Slow recovery forecast
Staycation hope as city hotels slash prices
Edinburgh’s hotels remain the UK third most expensive
The cost of an overnight stay in Edinburgh has fallen by a third as the pandemic forced hotels to slash prices.
Cancellation of the festivals contributed to a 63% decline in revenue per available room (RevPAR), the sharpest fall of any of the 24 UK cities measured in PwC’s UK Hotels Forecast 2020-2021. Occupancy halved to 40.3% from 79.8% the previous year.
Despite the fall the city remained the third most expensive in the UK behind London and Brighton.
In Glasgow, RevPAR fell by 54.2% as occupancy dropped to 24.25%, while Aberdeen saw RevPAR decline by just 1%, though occupancy fell to 44.1% from 65.5% the previous year.
PwC says the three cities should begin to recover in 2021 due to increased demand for ‘staycations’ across the UK, outside of London.
In the bleakest outlook since benchmarking began in the 1970s, hotel occupancy rates in 2021 are forecast to be 55% across the UK, increasing from 42.2% in the year to July 2020. The study reports that it could take four years to return to pre-pandemic levels.
A slow recovery in corporate international travel and weak demand for business trips, meetings and events means the forecast is particularly bleak for London.
Overall revenue per available room is forecasted to fall significantly in 2020 to £28.72, £100 less than in 2019.
With a vaccine, it is expected to recover to £64.81 in 2021 but in the long-term it’s unlikely that occupancy, ADR (average daily rate) and RevPAR (revenue per available room) will return to 2019 levels until at least 2023.
Claire Reid, regional market leader for PwC in Scotland, commented: “Our cities still have plenty to offer and will appeal to those looking for a ‘staycation’ in 2021 and that will give hotel operators some hope.
“We’ve seen how quickly hotels adapted to our new way of living when they reopened in the summer, and there is a fresh impetus now for digital transformation.
“A number of hotels have been deploying more contactless technology, digital check-in, and digital room keys, as well as in-room voice devices and digital concierges.
“This allows fewer touchpoints with workers, but also automates systems and frees up staff time to improve guest experiences.”
Perth hotel at risk
One of Perth’s biggest hotels is facing permanent closure with its entire workforce made redundant.
The Best Western Queens Hotel in Leonard Street closed immediately after national lockdown measures were announced in March.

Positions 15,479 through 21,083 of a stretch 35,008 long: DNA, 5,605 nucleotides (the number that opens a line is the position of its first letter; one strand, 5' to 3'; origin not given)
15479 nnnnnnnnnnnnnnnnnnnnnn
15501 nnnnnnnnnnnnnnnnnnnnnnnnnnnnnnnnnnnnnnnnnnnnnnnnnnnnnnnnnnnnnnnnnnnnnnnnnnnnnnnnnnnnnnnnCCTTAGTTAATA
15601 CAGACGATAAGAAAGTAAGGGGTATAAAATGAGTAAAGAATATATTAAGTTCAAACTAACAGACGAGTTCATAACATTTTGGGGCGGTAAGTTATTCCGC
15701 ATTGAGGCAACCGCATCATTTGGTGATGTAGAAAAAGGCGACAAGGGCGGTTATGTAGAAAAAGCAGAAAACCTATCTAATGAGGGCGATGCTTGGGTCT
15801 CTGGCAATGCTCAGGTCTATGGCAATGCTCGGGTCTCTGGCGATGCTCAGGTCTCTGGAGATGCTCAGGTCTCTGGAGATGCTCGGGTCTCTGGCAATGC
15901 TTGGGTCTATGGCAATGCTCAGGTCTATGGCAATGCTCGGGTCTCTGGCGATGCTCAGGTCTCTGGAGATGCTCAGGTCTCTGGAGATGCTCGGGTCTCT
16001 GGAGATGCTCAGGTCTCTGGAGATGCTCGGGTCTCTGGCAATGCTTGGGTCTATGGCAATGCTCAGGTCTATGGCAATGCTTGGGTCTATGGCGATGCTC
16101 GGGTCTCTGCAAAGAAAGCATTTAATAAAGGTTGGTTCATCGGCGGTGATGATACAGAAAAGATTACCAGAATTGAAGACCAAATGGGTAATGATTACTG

Staff put on furlough following the closure had been hoping to return to their roles before the year was out but the Perth company now managing the 51-bedroom hotel has claimed the business is no longer viable and it has no option but to lay them off.
An email sent to employees, said: “COVID-19 is continuing to have a detrimental impact on the hotel, and the increased government restrictions and measures, along with the second wave of coronavirus, has meant that it is not viable for the hotel to reopen.
Uncertain future: Queen’s Hotel
“The business is therefore proposing for a full permanent closure. This means that unfortunately, the business has no other option but to propose redundancies following a full closure of the hotel.
Richard Ellison, managing director of owner 7 Hospitality, told the Perthshire Advertiser: “Unfortunately the extremely tough decision to move to a redundancy consultation process has been taken at the Queens Hotel, Perth, the outcome of which remains outstanding.
“The combination of the government enforced closure in March, the continued impact on hospitality due to COVID-19 and entering into the quieter winter season means that at this stage, the business is not feasible to continue in the short term.”
Mull hotel investment
Isle of Mull Hotel & Spa, owned by Crerar Hotels, is to undergo a £3 million redevelopment into a four-star 72-bed establishment with the aim of re-opening next April.
It will create 20 full-time jobs and brings Crerar’s total recent investment in its portfolio to more than £11million.